- Associated Press - Wednesday, February 3, 2016

NEW YORK — Yoenis Cespdes said he chose happiness over more money.

Of course, the lower offer was a $75 million, three-year contract that kept him with the New York Mets.

“It’s not always about the amount of money being offered,” he said through a translator on Wednesday in his first comments about his Jan. 22 decision. “It’s about wanting to be in a place you want to play in, that you’re happy in, and as you can see, this is just what happened in that case.”

Still, he has the right to terminate his contract after one season and $27.5 million, then become a free agent once again.

Acquired from the Detroit Tigers on July 31, Cespedes had 17 home runs and 44 RBI for the Mets, who reached the World Series for the first time since 2000 and then lost to the Kansas City Royals in five games. Fans at Citi Field likely expect him to keep up that pace.

“I’m sure they do,” he said.

He’s OK with that.

“From my first day when I came last season, that very first day, the fans showed incredible support,” the 30-year-old outfielder said. “I just knew I wanted to come back.”

New York, which reached the World Series for the first time since 2000, treated Cespedes as a newly signed player, showing video highlights of his performance last season after he entered the news conference.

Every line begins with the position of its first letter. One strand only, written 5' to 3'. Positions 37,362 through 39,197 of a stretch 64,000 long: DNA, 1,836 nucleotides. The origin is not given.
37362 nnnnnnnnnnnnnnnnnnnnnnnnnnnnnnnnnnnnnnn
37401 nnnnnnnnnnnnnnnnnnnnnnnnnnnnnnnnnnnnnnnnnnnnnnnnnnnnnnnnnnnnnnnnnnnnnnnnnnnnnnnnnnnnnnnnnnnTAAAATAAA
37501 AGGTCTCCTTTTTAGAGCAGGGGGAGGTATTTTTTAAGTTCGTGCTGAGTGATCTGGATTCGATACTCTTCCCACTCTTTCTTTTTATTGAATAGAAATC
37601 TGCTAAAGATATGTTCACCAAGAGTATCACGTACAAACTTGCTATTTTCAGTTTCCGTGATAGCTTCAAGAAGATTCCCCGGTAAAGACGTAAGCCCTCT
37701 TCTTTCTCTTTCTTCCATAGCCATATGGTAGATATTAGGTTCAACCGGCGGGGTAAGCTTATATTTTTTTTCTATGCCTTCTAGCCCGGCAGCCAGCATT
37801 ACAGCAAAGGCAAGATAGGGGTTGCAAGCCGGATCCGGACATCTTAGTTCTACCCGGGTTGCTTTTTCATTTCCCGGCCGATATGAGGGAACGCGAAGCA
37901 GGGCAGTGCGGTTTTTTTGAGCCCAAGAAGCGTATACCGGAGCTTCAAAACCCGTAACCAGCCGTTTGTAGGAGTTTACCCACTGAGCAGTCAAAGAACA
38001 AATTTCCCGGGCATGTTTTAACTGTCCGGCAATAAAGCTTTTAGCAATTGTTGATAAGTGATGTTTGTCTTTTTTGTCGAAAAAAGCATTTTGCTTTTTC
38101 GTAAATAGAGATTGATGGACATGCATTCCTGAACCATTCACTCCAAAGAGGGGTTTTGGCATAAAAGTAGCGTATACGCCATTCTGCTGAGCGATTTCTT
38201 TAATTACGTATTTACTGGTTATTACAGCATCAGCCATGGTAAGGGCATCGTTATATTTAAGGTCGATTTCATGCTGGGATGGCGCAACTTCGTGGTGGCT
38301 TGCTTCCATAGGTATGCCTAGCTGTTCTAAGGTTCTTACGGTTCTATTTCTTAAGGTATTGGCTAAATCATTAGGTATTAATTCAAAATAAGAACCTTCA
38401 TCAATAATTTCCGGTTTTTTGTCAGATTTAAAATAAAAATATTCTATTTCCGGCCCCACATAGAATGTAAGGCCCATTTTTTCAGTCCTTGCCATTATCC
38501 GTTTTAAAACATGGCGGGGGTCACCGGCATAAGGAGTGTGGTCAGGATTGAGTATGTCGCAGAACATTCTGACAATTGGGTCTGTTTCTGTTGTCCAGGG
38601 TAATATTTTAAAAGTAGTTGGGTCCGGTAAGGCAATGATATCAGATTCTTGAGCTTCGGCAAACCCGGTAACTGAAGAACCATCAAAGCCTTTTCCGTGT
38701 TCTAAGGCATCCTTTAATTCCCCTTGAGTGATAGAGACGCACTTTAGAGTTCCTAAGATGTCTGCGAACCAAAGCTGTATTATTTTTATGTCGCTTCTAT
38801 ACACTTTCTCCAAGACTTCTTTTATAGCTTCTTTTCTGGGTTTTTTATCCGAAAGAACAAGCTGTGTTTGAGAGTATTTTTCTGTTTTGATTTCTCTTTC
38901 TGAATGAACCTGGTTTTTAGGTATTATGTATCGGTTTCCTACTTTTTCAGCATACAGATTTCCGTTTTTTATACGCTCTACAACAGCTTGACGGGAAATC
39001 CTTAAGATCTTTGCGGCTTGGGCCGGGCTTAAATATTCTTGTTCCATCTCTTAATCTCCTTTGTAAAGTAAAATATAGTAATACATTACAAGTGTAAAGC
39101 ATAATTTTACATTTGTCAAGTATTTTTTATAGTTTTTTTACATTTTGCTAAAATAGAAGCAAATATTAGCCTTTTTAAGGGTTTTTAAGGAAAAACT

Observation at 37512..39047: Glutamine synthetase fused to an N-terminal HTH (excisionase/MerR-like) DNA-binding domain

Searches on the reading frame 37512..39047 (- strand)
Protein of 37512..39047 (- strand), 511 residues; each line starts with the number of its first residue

Chief operating officer Jeff Wilpon and general manager Sandy Alderson presented Cespedes with his No. 52 jersey, which fit snugly over his clothes.

Since starting his big-league career in 2012, the Cuban star played for the Oakland Athletics, the Boston Red Sox and Detroit before landing with the Mets.

The Washington Nationals were among the clubs that pursued Cespedes this winter.

“There were a couple of teams who were interested and threw out the five-year number,” he said.

Cespedes was driving in his Florida farm when his agent told him the Mets had agreed to the deal.

“It was a big relief for me,” he said.

Copyright © 2019 The Washington Times, LLC.

The Washington Times Comment Policy

The Washington Times welcomes your comments on Spot.im, our third-party provider. Please read our Comment Policy before commenting.


Click to Read More and View Comments

Click to Hide